Husky Golfers Looking to Make an Impact

Jan. 23, 2003

Seattle - Thanks to a successful fall campaign that saw the Washington women's golf team finish in the top three of each of its fall tournaments, the Huskies were able to enjoy the break between the fall and the spring competitive seasons ranked seventh in the nation. It is the highest ranking ever for the Husky program.

Washington head coach Mary Lou Mulflur, who is in her 20th season directing the Huskies, says the lofty ranking has served as motivation for her veteran team.

'Historically, we have not been a great team in the fall in terms of where we have finished at tournaments,' Mulflur says. 'That can get down on you as you practice and wait for the spring season to begin. This year, the players are really looking forward to getting after it and proving that the ranking is deserving and that they can continually play at that level.'

Mulflur says despite the solid results in the fall, the Huskies feel they have plenty of room for improvement.

'Our consistency was really good,' Mulflur says. 'That is something every team strives for in its scoring and our players did a great job of staying focused and grinding out some solid scores. But, they also feel they're capable of doing much more.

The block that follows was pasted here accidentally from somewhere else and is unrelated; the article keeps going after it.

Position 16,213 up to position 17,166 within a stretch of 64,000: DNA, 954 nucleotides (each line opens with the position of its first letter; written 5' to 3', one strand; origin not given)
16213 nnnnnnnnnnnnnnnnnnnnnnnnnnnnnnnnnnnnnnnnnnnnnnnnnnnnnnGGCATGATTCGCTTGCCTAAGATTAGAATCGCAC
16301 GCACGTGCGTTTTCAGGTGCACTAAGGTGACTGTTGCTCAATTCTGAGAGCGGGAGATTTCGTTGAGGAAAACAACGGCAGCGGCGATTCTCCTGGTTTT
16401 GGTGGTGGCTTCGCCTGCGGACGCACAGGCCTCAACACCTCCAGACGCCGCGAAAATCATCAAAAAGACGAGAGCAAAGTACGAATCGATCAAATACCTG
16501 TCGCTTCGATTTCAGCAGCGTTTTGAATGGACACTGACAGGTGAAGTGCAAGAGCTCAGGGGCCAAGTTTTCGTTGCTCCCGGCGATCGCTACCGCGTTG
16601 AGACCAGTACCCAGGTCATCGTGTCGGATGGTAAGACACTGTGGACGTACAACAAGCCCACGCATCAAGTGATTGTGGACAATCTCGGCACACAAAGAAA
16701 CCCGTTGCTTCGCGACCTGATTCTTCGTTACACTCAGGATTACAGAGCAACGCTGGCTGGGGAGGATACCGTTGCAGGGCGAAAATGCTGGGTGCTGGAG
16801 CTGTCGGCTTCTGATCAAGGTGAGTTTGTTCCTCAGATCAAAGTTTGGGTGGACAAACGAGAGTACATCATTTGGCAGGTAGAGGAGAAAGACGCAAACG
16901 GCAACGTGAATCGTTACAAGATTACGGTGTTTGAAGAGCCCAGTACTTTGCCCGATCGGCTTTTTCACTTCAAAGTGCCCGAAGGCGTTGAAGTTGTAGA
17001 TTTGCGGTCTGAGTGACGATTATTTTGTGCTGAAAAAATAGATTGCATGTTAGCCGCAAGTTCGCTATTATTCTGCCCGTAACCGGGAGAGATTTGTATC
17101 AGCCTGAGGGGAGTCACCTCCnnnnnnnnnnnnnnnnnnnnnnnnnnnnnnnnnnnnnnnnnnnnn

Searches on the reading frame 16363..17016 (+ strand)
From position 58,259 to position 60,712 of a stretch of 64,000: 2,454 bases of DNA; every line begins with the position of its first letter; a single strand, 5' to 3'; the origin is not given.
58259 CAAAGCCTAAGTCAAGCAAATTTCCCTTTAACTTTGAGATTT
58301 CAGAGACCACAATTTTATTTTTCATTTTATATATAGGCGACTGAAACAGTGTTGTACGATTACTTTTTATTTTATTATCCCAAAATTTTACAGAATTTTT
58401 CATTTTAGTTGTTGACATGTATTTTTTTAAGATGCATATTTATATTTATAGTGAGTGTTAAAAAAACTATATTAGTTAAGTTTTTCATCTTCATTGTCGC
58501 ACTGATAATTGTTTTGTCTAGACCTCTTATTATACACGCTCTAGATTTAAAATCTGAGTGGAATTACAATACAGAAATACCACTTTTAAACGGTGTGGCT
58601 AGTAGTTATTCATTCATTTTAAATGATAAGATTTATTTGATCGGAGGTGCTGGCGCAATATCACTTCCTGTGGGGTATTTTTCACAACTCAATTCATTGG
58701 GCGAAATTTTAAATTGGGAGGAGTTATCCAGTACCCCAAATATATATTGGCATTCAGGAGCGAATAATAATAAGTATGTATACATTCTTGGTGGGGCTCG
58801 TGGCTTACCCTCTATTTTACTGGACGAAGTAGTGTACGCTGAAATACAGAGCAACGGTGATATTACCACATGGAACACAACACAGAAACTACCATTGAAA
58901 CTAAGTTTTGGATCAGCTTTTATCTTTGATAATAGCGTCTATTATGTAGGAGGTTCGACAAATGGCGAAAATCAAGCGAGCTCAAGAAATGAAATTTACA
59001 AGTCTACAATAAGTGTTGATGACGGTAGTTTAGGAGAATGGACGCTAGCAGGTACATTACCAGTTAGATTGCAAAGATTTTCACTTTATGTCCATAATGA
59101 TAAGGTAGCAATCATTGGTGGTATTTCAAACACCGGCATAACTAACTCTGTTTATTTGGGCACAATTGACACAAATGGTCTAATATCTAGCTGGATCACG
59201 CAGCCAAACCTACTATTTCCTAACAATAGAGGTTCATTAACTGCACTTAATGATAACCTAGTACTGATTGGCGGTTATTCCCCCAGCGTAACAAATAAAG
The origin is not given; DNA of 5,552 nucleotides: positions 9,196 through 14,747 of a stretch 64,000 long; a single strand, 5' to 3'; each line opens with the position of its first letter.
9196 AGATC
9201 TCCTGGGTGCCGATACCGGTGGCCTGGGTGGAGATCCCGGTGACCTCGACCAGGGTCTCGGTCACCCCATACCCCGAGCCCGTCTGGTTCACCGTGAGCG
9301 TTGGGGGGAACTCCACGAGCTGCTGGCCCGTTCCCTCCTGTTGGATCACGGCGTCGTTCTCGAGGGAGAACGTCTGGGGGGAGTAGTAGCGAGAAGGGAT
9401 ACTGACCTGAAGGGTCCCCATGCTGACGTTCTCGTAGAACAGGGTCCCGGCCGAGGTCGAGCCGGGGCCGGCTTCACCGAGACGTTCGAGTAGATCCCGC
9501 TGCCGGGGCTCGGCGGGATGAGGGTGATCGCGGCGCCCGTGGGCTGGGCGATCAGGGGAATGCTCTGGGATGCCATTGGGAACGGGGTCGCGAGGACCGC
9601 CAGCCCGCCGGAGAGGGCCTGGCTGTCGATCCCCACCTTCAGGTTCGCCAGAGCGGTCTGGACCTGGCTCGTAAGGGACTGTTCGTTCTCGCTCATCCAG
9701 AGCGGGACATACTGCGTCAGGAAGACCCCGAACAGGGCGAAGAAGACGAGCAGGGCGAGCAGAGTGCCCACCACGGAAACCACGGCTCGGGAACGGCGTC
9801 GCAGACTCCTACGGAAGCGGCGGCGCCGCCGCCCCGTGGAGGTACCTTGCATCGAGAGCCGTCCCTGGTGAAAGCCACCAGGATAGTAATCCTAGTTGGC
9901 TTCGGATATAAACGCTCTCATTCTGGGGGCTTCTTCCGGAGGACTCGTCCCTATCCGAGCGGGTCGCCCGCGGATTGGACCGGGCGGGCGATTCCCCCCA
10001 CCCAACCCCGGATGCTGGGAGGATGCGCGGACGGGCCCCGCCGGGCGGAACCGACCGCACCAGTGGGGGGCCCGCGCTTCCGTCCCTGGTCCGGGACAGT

'We never really had a hot round in the fall. We scored between 294 and 304 and that is a nice, neat package, but no one went out and really posted a great round. Our scoring average was one of the best in the nation. If we can keep doing that, we will be fine. We certainly have the players that help us improve on the low end and I think we will see that this year. That is why the players are so excited. They liked the results, but know they can do much better.'

The Huskies will pursue their sixth NCAA Championship appearance in the last nine years without the top player to ever carry a bag at Washington. Two-time All-American Kelli Kamimura was a senior last year, but will still assist the team this season as an undergraduate coach.

Kamimura finished her career with a school record four tournament championships. She owns the top two single-season stroke average marks (74.3 and 74.5) and had the most top-10 finishes (20) of any Husky.

'The rest of our lineup is back, so basically we are looking at replacing Kelli with a true freshman,' Mulflur says. 'I do not have the same expectations of a first-year player as I had for Kelli, so it is very important that the other players raise their level of play if we want to be highly competitive. From what I saw this fall, they are making that type of a commitment.'